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From bear skins, mascots to dress shirts

Never a dull moment in the dry cleaning business

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Posted: Saturday, November 3, 2012 8:50 am | Updated: 11:46 am, Mon Nov 5, 2012.

 Fenton — A cross section of the community filters through Dixie Cleaners, in Fenton. On the racks already pressed, is a dress white shirt of the Fenton fire chief and a polo shirt for a Lasco Ford employee. Both Fenton and Linden high school’s mascots are cleaned here.

 Tom Moleski is co-owner and four employees run the company; they’re all family. He said the main body of the mascot costumes are washed like the rest of the clothing, while the mascot head is steam cleaned by hand.

 There isn’t much that Moleski’s family cannot clean. “I pretty much try anything,” he said. This included a bear skin from a taxidermist and a man who wanted mold cleaned from several leather coats.

 Moleski washed the bear skin and sent the leather coats out to a different company.

 The changing season right now marks an uptick in dry cleaning business, as comforters are pulled off and taken to the cleaners and winter clothes are brought out and freshened up.

 A down comforter crossed sister Lisa Perczak’s desk for holes to be repaired. She’s worked here for 45 years and was taking out the waist of a pair of gray dress pants at her desk. The most unusual item she has sewn is a squeegee head. “That’s a first,” she said.

 Dry cleaning technically isn’t a “dry” process. The chemical perchlorethylene is used instead of water. One machine performs the cleaning, extracting and drying process. Moleski said the machine works like a big washing machine.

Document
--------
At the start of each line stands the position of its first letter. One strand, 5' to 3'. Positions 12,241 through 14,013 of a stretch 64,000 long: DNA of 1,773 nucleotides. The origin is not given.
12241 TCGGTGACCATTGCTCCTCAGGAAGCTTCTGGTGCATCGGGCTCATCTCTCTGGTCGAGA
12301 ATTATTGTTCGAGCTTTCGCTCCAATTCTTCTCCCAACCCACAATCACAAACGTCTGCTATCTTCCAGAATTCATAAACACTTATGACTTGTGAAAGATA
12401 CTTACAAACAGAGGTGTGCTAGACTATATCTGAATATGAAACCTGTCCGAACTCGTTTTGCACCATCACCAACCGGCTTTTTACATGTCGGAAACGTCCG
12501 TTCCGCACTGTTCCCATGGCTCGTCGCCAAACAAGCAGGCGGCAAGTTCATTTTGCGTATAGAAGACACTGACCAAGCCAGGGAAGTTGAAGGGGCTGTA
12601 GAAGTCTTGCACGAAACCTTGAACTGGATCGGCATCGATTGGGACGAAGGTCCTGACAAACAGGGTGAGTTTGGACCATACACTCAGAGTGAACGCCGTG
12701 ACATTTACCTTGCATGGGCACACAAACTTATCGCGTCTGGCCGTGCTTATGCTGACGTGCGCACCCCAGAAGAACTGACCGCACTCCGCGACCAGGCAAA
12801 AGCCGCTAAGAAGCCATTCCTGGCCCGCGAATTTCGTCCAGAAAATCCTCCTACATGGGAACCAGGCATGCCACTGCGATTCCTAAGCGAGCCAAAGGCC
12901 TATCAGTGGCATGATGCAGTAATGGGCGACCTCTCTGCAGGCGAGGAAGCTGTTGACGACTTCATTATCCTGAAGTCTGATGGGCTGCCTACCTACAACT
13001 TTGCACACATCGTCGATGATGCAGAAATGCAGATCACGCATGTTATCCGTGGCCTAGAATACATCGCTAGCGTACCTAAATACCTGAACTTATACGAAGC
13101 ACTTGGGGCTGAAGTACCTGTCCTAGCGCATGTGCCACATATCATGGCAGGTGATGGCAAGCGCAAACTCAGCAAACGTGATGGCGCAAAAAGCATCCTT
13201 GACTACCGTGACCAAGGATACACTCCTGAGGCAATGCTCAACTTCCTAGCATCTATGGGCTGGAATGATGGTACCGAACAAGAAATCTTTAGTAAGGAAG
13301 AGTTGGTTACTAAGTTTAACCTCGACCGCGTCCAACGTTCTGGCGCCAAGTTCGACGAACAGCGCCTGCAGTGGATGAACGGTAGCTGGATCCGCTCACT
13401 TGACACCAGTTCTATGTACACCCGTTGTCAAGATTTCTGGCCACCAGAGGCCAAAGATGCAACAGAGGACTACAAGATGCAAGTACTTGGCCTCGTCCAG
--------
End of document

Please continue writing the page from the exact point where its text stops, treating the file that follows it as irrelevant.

He said the chemical is not too dangerous. “I’ve had it on my skin many times, it’s got a nasty odor.”

 When clothing comes in, it is put in a basket, and spot cleaned as needed. Then it is put in the machine to be cleaned. After the machine, the article is pressed, sorted and bagged. Many clothing items like sports coats require dry cleaning.

 Moleski said it’s a simple process. A number is assigned to each article of clothing and each invoiced.

 The conveyor system is the heart of the business, stretching from the back of the room up to the front counter. It looks complicated. It dates back to the 1950s. “It’s pretty ancient, but it works,” said Cynthia Favreau, who handles the front desk and assembling orders.

 Every employee including Moleski takes part in what amounts to a steam and person-driven assembly line. He runs the pants press machine. “It’s one of those hectic days,” he said. While he presses pants, sister Diana Klemp presses the collars and sleeves of dress shirts at dizzying speeds and hands it off to her sister Donna Carmer, who runs the shirt press machine, which is foot operated. It sounds like a machine gun that shoots steam.

 Steam is always in the background, and many pipes and antique ironing equipment are constantly hot.

 Moleski said the boiler to run the steam apparatus heats at 425,000 BTUs (British Thermal Units) and pumps the water with a 10-horsepower motor.

 For comparison, a 40-gallon water heater in a typical home rates at around 38,000 BTUs, said Dave Lamb of Dave Lamb Heating and Cooling.

 The family has been in this business for 60 years. “We just keep plugging along,” said Moleski. “We like to be more quality than quantity.”


Men’s Tie Care  

• Hang up your tie as soon as you remove it at the end of the day. 

• Allow the wrinkles created from the note to naturally fall out over a few days time. 

• Try not to wear the same tie two days in a row.

• When traveling, roll your ties and use a travel case designed for this purpose. 

• In a pinch you can insert the rolled tie into a shoe for protection.

• Never use a stain kit or a dampened napkin to attempt stain removal.

Source: drycleaningtips.com


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